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Museum opening, reenactment mark Civil War this week

Tuesday - 7/19/2011, 5:40am  ET

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Reenactors get ready to enter the newly expanded African American Civil War Museum in D.C. Monday. (WTOP Photo/Hank Silverberg)
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Hank Silverberg, wtop.com

WASHINGTON - The D.C. region is getting a good dose of Civil War history this week on both sides of the Potomac River, beginning with Monday's reopening of the African American Civil War Museum in the nation's capital.

The museum highlights the role of black Americans in the war: 250,000 fought for the Union during the course of the conflict.

"It's one of the best kept secrets of American history," museum curator Harry Jones says. "It was intentionally suppressed early in mid-20th century."

Jones, who had a relative fight for the Union, says the museum aims to avoid the controversy over the role of black Americans in the war by using primary documents to tell the story.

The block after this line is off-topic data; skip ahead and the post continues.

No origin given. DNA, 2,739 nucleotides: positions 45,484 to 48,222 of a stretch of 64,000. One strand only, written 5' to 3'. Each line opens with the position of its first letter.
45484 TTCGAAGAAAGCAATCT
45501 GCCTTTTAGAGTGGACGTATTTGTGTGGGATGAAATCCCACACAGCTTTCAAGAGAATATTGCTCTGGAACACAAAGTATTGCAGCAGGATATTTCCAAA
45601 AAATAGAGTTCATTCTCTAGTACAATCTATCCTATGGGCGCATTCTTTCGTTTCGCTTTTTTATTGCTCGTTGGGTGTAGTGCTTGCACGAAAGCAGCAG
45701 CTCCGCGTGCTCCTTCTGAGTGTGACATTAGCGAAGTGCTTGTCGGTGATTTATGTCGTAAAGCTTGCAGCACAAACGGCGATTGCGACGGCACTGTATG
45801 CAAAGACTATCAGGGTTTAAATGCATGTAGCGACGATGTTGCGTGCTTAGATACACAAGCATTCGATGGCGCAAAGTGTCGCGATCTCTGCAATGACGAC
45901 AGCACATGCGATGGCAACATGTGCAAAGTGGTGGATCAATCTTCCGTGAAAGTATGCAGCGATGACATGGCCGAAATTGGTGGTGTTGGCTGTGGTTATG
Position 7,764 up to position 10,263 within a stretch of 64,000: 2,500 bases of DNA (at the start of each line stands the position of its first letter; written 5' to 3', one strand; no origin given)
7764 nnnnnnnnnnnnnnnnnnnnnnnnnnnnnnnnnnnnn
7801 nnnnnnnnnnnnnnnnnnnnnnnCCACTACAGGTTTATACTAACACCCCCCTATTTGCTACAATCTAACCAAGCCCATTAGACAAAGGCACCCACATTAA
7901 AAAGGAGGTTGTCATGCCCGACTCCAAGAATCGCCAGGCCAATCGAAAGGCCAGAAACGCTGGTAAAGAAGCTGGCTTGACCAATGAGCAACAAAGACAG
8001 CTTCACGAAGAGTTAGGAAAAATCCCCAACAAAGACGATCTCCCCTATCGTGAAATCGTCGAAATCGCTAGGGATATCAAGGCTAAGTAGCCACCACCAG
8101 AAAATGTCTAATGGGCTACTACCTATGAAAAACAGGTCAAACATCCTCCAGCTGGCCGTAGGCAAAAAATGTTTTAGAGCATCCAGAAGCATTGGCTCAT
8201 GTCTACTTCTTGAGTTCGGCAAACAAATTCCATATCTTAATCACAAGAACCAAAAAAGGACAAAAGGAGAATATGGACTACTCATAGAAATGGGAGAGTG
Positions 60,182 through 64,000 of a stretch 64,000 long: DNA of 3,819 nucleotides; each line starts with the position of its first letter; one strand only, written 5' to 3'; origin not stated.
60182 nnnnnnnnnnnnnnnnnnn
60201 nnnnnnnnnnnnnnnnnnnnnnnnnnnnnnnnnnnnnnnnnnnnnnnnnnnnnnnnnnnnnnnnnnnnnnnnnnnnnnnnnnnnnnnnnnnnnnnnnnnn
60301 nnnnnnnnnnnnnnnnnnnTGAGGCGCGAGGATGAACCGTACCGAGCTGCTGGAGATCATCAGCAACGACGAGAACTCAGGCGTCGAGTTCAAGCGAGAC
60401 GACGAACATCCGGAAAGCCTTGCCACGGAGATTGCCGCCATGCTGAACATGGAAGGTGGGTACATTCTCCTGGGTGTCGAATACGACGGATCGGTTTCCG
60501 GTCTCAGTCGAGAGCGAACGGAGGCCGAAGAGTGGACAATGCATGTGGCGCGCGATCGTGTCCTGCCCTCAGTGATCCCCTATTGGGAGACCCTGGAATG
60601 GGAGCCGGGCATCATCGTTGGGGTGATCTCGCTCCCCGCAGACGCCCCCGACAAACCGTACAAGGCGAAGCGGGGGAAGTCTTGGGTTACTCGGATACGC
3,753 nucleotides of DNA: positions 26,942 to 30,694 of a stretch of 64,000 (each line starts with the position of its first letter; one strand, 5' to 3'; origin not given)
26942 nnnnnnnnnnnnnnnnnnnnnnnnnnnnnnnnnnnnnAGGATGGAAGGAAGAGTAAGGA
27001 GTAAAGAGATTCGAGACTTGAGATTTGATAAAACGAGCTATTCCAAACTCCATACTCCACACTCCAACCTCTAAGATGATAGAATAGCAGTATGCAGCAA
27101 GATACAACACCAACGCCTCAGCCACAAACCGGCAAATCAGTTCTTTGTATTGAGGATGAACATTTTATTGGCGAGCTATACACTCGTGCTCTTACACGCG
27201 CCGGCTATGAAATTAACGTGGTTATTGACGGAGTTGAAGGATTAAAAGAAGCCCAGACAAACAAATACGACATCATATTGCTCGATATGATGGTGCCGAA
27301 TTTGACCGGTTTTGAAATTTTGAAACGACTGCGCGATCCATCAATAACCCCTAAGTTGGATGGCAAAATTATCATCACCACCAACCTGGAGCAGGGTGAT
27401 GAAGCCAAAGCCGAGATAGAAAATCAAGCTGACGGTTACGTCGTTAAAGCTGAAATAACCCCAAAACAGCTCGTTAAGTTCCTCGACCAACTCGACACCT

"If you weren't there, if you didn't live the history, you do not get a quote in our exhibit," he says.

The museum has been around for 10 years. But its new site at 1925 Vermont Avenue in Northwest is 5,000 square feet and allows for many more artifacts and documents. It's also right across the street from the African American Civil War Memorial.

The reopening of the museum comes the same week that Manassas will commemorate the Civil War's first major land battle in 1861.

On Wednesday, the day before that commemoration begins, the Civil War Trust will turn over an additional 54 acres of land to the National Park Service to be included in the Manassas National Battlefield Park. Trust spokeswoman Mary Koik says the new acres already are surrounded by the park but have been in private hands.

Prince William County and Manassas are planning a large number of events starting Thursday to commemorate the 1861 battle, including a battle reenactment Saturday and Sunday that could include as many as 10,000 participants.

There are similar events planned across the country over the next four years.

"We were expecting a lot of folks to care about this, but it's been greater than we anticipated," says Koik.

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